St. Anthony's Senior Living

Tips for Restful Sleep as an Older Adult

It’s common for sleep to become more elusive as we age. While this may be caused by various aches and pains for some, even the most fit and healthy seniors may struggle to get a good night’s sleep.

The body naturally changes its circadian rhythms as we age, which can contribute to difficulties sleeping as older adults adjust to earlier bedtimes and earlier wake-up times. Older adults also spend more time in lighter sleep cycles and less time in deep sleep, which makes them more likely to wake up at night or come out of a full night’s sleep feeling unrested.

While you may not be able to coax your body into deeper sleep or avoid feeling particularly tired in the afternoons, there are some ways seniors can improve the quality of their sleep by having healthy habits and routines during the day!


Why Quality Sleep is Important for Seniors

Seniors who do not get enough rest—especially those with chronic insomnia—are at a much higher risk of many different health conditions, such as heart disease and diabetes. Because of this correlation between sleep and wellness, high-quality sleep can significantly improve overall well-being! Here are some ways getting more restful sleep can improve wellness for older adults:

  • Lowers the risk of diabetes, heart disease, and other common health conditions
  • Strengthens the immune system, preparing your body to resist illnesses (which is especially important during cold and flu season!)
  • Improves your ability to make healthy choices and stay alert during the day
  • Decreases inflammation and prevents digestive problems
  • Gives you more energy to live an active, happy lifestyle


Six Tips for More Restful Sleep

If you’re looking for more restful sleep, these six tips for creating better, healthier routines can make all the difference! You’ve probably heard many of them before, but it’s an important reminder of how valuable these practices can be for senior wellness.


1. Have a Bedtime Routine

A regular bedtime routine signals to your mind and body that it’s time to relax and prepare for sleep. Your routine should include hygiene practices like brushing your teeth and hair, changing into clean pajamas, and even taking a shower or bath if you prefer night bathing instead of in the morning.

You should also have a strict time for going to bed and a time you wake up. It’s harder for older adults to recover from a disrupted sleep schedule, so following the same pattern is important!


2. Create a Restful Environment

Make your bedroom a place of rest by doing everything possible to make it restful. If bright lights are outside your bedroom window, use blackout curtains to encourage sleep. You might also want to use a white noise machine or fan to drown out distracting sounds. The best temperature for sleep is on the cooler side, between 60 and 68 degrees Fahrenheit. If you get cold easily, consider keeping it on the warmer end of the spectrum and snuggling up in warm blankets.

If your bed isn’t comfortable, you won’t sleep very well. By this time in your life, you should have a good idea of how firm or soft you like your mattress, but difficulties like arthritis pain may make it worthwhile to invest in a newer, firmer mattress or even a hospital bed for optimal comfort.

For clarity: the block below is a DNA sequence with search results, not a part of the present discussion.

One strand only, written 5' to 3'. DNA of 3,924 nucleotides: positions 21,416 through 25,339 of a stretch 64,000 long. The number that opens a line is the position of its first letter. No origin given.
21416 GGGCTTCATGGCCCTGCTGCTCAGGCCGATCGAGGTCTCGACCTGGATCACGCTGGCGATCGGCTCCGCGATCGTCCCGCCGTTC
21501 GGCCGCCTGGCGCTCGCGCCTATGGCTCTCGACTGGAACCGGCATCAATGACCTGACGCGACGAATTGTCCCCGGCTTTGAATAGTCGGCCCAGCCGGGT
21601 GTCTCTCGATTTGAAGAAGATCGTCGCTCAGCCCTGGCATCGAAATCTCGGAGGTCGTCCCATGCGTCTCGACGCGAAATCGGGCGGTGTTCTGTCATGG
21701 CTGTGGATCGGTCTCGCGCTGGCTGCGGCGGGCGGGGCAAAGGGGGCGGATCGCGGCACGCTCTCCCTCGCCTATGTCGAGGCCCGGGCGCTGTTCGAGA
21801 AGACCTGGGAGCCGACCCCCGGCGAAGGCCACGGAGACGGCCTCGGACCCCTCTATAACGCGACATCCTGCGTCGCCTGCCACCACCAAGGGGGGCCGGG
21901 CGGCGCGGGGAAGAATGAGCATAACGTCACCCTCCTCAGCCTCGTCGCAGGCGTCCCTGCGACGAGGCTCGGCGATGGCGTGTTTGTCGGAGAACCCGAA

3. Exercise Regularly

We’ve said it before and we’ll say it again: exercise is essential for senior health and wellness! That’s why we have an on-site fitness center at St. Anthony’s complete with workout equipment and group fitness classes to encourage daily exercise in our residents.

Try to wrap up your exercise by the late afternoon or early evening. If you exercise too close to bedtime, your body will still be energized by the release of endorphins, which need to settle down before the brain is ready to sleep. 


4. Eat a Balanced Diet

Nutrition is vital for seniors as it helps fuel their bodies and give them strength and energy, but it also helps regulate sleep! In fact, sleep encourages nutrition as well by giving you more energy to withstand sugary temptations.

As part of a healthy, sleep-approved diet, you should avoid consuming too much caffeine or alcohol, especially later in the day. Caffeine can be a handy quick fix when you’re feeling drowsy, but it won’t do you any favors come bedtime. Alcohol can disrupt melatonin production, causing all manner of sleep problems like insomnia, snoring, and sleep apnea.


5. Turn Off the Screens

Devices that produce blue light can suppress melatonin production, which makes falling asleep after their use very difficult! This includes televisions, tablets, computers, phones, and even some e-readers. To prevent screen use from negatively impacting your sleep, you should go screen-free for at least an hour before bed. If you enjoy reading before bed at night, use an e-reader with e-ink instead of a screen, or try a good old-fashioned paper book!


6. Skip (or Shorten) the Nap

Naps are one of retirement’s greatest pleasures, but taking too long of a nap during the day can make it hard for your body to rest properly at night. If you enjoy a nice afternoon nap, keep it brief so it won’t affect your nighttime sleep.


Rest Easy at St. Anthony’s

With spacious and relaxing apartments, group fitness classes, and highly nutritious chef-prepared meals, St. Anthony’s has the formula you need for the best sleep of your lifetime. Come relax and enjoy the best years yet here—just contact us to schedule a tour and learn more.